I had heard that this was in the works. It was announced at a press conference last night. I should note that the foreign press was not invited, so it has appeared in the Korean dailies before the WSJ and other international outlets.
Basically, the news is that the big food conglomerates are being put on a leash and tied to a tree. These conglomerates include Lotte Group (Krispy Kreme, Lotteria), CJ Foodville (VIPS, Cold Stone, Tous Les Jours), E-Land Group (Ashley), and SPC (Paris Baguette), along with some smaller groups like Nolboo, Won Halmeoni, Bon Juk, and Sae Maul Sikdang. Funnily enough, Outback Steakhouse is also included in this. Surprised I didn’t see Starbucks and Caffe Bene in there–especially when you’re talking about protecting mom-and-pop SMEs.
The biggest hit are the bakeries, specifically Paris Baguette and Tous Les Jours. They can’t open new stores within 500 meters of existing mom-and-pop bakeries. And they are only allowed to grow two percent a year. It’s also asking non-food conglomerates to not enter the food industry. I think that was specifically aimed at Samsung family members getting into the coffee and bakery business, which was broken up last year.
Some funny stuff I read in those articles.
“We have already sustained losses due to the regulations by the Fair Trade Commission, which forbids bakery franchises from opening new shops within a 500-meter radius of an existing bakery under the same brand,” an official from CJ Foodville said. (source)
Yes, they’re actually complaining that they already can’t open a Tous Les Jours within 500 meters of another Tous Les Jours. It was that aggressive market penetration that sparked this in the first place. CJ also said that the restrictions limit consumer choices, ignoring the fact that having Paris Baguettes and Tous Les Jours on every single block in Korea has already limited consumer choices. One thing I’ll say for SPC, at least they tried to improve Paris Baguette. Tous Les Jours is still crappy children’s food.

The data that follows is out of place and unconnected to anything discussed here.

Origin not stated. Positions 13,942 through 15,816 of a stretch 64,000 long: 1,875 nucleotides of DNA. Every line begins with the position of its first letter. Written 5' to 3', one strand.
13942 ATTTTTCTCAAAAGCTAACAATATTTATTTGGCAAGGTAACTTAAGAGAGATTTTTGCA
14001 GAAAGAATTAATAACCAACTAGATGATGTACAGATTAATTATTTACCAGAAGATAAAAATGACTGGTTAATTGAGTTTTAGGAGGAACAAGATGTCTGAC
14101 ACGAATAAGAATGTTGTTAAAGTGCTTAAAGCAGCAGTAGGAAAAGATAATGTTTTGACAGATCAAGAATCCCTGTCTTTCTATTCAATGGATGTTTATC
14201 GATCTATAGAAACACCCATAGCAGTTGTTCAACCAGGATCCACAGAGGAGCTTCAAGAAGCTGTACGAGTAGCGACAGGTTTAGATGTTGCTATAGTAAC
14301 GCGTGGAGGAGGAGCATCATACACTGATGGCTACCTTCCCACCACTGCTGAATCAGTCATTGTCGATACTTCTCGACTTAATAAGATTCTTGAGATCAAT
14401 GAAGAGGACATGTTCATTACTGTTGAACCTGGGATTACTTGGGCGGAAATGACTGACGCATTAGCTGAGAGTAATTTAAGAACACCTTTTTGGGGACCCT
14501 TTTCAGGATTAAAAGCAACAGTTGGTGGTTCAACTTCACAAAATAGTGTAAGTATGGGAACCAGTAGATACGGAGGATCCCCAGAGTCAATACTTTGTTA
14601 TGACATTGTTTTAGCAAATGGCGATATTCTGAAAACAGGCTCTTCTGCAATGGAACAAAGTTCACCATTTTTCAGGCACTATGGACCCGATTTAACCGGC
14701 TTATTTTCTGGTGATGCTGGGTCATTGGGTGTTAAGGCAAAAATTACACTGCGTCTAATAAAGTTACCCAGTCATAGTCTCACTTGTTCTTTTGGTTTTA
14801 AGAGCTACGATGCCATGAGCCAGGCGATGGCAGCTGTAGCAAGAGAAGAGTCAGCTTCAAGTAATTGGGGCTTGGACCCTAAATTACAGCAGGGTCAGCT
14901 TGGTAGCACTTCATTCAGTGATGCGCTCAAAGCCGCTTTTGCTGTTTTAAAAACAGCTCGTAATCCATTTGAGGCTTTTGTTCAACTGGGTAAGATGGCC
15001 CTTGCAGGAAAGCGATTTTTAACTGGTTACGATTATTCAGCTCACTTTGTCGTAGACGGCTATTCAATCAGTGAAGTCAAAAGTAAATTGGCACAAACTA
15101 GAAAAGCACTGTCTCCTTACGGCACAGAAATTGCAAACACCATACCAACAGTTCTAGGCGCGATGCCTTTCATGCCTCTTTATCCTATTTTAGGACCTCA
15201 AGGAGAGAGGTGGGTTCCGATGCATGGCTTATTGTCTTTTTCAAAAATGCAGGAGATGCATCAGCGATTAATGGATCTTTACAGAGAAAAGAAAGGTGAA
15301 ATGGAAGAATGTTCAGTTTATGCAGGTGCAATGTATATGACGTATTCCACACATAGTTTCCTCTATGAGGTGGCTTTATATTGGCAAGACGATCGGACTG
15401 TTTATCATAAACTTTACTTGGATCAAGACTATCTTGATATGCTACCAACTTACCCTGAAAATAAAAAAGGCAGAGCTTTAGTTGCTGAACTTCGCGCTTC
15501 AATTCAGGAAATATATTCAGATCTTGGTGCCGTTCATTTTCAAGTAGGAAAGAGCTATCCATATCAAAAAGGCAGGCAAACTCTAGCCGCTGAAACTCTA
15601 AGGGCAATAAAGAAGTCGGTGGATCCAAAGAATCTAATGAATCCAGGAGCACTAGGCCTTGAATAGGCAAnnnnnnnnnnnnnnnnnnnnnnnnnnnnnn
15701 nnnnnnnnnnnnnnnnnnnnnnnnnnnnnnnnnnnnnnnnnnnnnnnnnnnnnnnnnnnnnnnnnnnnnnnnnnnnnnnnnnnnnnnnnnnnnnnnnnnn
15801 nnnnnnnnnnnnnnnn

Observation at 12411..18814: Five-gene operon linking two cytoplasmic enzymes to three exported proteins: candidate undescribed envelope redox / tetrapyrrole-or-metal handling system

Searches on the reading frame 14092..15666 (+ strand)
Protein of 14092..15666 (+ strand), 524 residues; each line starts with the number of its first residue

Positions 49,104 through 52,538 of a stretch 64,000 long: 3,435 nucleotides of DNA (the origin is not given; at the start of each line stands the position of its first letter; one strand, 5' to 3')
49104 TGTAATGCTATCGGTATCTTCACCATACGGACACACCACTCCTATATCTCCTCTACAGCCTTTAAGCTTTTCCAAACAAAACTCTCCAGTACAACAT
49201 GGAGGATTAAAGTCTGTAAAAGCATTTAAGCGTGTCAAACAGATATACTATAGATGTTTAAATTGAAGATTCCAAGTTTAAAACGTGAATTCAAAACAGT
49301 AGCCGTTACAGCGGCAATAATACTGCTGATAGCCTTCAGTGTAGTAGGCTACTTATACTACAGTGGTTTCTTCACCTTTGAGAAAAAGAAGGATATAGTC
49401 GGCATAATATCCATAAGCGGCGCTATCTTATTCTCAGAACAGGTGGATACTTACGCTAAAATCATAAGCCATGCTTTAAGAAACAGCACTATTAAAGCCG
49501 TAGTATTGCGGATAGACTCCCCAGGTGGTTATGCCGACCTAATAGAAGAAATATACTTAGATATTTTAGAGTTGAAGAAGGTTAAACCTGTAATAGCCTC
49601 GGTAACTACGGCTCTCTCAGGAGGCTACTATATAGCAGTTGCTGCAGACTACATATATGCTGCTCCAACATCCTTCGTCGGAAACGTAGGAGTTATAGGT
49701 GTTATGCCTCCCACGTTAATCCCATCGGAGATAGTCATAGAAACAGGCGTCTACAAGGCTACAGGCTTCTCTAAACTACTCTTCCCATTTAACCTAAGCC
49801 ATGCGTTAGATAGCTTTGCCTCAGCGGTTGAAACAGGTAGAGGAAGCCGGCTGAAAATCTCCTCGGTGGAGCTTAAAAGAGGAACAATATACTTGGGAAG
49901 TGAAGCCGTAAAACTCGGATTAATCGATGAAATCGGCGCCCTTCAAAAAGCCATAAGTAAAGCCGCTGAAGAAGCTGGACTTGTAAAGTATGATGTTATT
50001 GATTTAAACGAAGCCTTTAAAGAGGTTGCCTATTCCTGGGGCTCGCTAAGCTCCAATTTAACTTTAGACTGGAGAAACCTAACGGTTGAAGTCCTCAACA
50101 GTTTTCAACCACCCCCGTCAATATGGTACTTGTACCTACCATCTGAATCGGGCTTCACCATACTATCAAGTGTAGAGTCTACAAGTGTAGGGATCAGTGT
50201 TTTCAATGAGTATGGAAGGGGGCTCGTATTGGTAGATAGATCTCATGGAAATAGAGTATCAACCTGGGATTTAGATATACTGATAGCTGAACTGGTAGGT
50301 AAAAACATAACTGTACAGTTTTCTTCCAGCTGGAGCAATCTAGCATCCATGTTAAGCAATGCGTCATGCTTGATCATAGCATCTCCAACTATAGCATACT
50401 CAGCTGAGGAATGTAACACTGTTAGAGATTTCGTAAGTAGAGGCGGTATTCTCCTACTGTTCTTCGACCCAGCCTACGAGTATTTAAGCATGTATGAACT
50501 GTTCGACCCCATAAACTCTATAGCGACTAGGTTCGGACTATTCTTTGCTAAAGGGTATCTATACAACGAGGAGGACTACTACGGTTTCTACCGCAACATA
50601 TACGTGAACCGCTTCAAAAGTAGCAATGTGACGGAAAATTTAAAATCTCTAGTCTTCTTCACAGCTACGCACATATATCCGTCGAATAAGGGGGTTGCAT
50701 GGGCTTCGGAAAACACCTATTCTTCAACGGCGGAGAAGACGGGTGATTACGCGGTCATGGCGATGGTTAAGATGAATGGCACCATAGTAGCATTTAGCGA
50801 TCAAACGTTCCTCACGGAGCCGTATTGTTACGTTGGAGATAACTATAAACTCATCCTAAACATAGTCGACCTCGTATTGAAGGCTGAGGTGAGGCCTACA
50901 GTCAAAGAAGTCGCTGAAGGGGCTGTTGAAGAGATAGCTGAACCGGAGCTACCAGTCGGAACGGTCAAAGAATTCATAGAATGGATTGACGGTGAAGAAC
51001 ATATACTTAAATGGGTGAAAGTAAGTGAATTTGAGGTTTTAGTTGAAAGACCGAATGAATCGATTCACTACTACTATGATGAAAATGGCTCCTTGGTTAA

The commission designated 14 service industries, including bakeries and restaurants, and two manufacturing businesses – plastic bags and buckwheat flour – as areas reserved for small enterprises.
Other services closed to conglomerates include: servicing vending machines, delivering gas for households, selling bicycles, books, used cars and flowering plants. (source)
This is all coming about because, with the conglomerates entering so many diverse industries in Korea, that those industries are the only places left for entrepreneurs. The conglomerates use their big pockets to buy up prime locations and sell their wares at a loss, driving out any mom-and-pop competition. You know, the Wal-Mart model. Which also makes this complaint sound funny.
CJ said the government’s attitude conflicts with its sincere efforts to globalize Korean cuisine by expanding its business overseas. (source)
Globalizing Korean cuisine with bakeries? Oh yeah, they also run Bibigo. How does limiting domestic expansion reduce expansion overseas–unless you’re planning to have the domestic market pay higher prices to subsidize the foreign market? The Hyundai business model. And the Korean washing machine business model.
This is a curious development, and I wonder how this will work out. The rule about closing large supermarkets on certain Sundays that went into effect last year is rather stupid. It reeks of the usual slapdash regulations Korean Immigration throws together to appease the public. But this recent rule, which goes into effect next month, is quite aggressive.